Pay equity claims: A step-by-step guide for employers

7 Dec 20

The Equal Pay Amendment Act 2020 has streamlined the process for unions and employees seeking to raise a pay equity claim with their employers.


What is a “pay equity” claim?

The principle of pay equity represents women and men receiving equal pay for jobs of similar skill and responsibility. Raising a pay equity claim enables women working in a historically or currently female-dominated and undervalued field to engage in a bargaining process with their employer. A typical example of such a work field is child care and education.  This process ultimately ensures female workers’ efforts are recognised to the same extent as males’ efforts.

Under the new amendment, unions and employees may raise the same pay equity claim with multiple employers. Such a claim will most likely be raised by the employees’ union. Alternatively, a claim can be raised against a single employer, though this is less likely if the relevant union is involved.


What to do following receipt of a claim

Step 1: Acknowledge receipt of claim and notify other unions

Employers have 5 working days to notify the claimant that the claim has been received. They must also notify any other union(s) their employees belong to which represent those who work in the same (or similar) field of work.


Step 2: Forming a multi-employer agreement

Where a union raises a claim with multiple employers, the employers must enter into a single multi-employer pay equity process agreement. The agreement must state who will represent the employers and how collective decisions will be made by the employers relating to the claim. If the employers cannot agree on these matters, any of them may apply to the Employment Relations Authority (the Authority) for a direction.

If the claim is raised with a single employer only, this step is not necessary.


Step 3: Deciding whether the claim is “arguable”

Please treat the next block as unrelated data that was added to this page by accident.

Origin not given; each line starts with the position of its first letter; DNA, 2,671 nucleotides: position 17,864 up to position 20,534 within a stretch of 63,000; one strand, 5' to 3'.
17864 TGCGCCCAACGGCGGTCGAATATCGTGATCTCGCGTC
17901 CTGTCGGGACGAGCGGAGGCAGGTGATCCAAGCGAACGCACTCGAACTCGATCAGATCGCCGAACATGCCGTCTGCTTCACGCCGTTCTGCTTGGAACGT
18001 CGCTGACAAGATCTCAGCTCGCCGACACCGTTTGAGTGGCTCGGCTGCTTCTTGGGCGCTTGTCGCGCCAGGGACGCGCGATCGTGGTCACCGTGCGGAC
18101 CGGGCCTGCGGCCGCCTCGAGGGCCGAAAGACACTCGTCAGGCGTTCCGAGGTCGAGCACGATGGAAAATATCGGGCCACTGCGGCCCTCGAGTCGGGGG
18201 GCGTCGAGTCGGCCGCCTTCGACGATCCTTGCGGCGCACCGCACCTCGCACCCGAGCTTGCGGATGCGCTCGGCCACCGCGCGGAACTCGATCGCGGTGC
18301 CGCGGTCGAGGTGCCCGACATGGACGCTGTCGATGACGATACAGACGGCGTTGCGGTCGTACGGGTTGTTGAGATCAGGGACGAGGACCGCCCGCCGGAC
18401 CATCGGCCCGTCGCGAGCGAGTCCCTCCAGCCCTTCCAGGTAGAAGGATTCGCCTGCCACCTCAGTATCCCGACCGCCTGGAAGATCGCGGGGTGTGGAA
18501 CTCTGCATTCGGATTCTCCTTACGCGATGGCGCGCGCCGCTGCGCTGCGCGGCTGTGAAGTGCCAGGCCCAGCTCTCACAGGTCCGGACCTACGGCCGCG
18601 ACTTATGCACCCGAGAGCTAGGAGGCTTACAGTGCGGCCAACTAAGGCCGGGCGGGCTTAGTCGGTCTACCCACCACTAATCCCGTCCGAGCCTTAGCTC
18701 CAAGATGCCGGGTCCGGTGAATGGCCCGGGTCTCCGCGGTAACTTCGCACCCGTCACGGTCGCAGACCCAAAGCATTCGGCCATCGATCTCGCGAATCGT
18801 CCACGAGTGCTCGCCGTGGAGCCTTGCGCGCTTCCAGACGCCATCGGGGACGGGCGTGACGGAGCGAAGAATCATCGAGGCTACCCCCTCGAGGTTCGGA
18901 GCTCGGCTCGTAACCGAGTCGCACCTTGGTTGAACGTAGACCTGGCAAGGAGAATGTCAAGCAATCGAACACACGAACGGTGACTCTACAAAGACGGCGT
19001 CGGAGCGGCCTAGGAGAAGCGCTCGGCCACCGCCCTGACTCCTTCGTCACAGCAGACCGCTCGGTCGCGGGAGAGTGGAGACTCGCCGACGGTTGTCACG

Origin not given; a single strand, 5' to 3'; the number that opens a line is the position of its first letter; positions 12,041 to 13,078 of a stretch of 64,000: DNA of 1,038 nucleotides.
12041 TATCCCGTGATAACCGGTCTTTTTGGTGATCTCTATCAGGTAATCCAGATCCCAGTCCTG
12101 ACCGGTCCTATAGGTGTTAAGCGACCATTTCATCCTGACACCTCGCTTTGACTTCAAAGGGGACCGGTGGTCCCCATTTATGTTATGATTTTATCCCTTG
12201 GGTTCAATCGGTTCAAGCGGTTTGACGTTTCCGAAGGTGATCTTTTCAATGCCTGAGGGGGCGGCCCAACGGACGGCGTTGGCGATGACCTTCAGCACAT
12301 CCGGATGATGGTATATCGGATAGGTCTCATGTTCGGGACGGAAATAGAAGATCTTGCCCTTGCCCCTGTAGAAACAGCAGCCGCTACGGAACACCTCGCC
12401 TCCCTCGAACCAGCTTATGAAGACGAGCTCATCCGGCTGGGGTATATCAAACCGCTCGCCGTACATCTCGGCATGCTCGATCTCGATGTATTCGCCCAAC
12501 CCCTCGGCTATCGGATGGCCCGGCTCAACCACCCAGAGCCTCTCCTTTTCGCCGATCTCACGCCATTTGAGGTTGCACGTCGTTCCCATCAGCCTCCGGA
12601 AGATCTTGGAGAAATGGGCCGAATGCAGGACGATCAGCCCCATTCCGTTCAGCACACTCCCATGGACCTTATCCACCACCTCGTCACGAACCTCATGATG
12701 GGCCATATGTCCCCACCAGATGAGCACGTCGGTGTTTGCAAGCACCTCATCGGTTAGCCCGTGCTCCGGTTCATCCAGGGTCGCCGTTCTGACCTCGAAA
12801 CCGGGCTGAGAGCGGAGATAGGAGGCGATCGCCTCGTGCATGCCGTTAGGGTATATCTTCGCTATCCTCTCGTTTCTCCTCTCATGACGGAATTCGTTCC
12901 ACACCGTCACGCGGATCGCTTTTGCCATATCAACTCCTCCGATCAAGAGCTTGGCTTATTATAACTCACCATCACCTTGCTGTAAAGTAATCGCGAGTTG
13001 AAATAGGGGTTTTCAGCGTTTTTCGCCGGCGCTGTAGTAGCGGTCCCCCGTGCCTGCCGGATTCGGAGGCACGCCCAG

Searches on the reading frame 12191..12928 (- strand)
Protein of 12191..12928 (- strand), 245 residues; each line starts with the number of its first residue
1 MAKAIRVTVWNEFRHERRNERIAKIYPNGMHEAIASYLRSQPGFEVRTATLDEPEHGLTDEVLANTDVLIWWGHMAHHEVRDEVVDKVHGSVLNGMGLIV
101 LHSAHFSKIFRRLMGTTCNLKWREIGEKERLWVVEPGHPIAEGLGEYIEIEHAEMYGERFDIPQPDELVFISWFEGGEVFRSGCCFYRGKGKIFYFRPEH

The employer(s) must make a decision as to whether the claim is “arguable” and must give notice of this decision to the claimant within 45 working days of the claim being made.

Section 13F of the Act outlines what deems a pay equity claim “arguable”. In short, a claim is “arguable” if the claim relates to work that is or was “predominantly performed by female employees”, and it is arguable that the work is currently undervalued or has historically been undervalued.

It is important to note that an employer deciding a pay equity claim is arguable does not mean that the employer in fact agrees that there is a pay equity issue, nor does it mean that there will be a pay equity claim settlement as a result of following the pay equity process.


Step 4A: If the employers decide the claim is “arguable”

The parties then proceed to the bargaining process. This requires the parties to consider whether current remuneration of the affected employee(s) differentiates on the basis of sex.

If the parties agree that remuneration does differentiate on the basis of sex, they must propose a settlement agreement under which remuneration for female employees is brought in line with remuneration of their male counterparts. The proposed settlement may include additional terms and conditions of employment, though this is not mandatory under the Act.

Where a union is the claimant, the affected employees vote on whether to endorse the proposed settlement. If the majority of employees vote in favour, a pay equity outcome has been reached. Where the claim is brought by an individual employee, a pay equity outcome has been reached immediately after completion of the bargaining process.

If the bargaining process instead results in the parties agreeing there is no differentiation in remuneration on the basis of sex, a pay equity settlement has not taken place. However, this outcome is still a positive one, as the issue of pay equity has been addressed by the parties.

If the parties cannot agree on remuneration or the review process, either party can apply to the Authority for determination, though mediation will likely have to take place first.


Step 4B: If the employers decide the claim is not “arguable”

If the employers decide the claim is not arguable, they must give notice to the union, including reasons for their decision and the steps the union can take to challenge it. These steps are set out in the Act. The union may apply to the Authority for mediation and/or facilitation. If either method is successful in resolving the dispute, the parties can revert back to the bargaining process.

If neither method is successful in resolving the dispute, the union may apply to the Authority for a determination as to whether the pay equity claim is arguable. If the Authority decides the claim is “arguable”, the parties must enter into the bargaining process.


Want to know more?

If you have any questions about the Pay Equity claims, please contact our specialist Employment Team.


PDF version: Pay equity claims – a step-by-step guide for employers

This article was included in Edition 10 of our employment newsletter – Employment News which you can read here.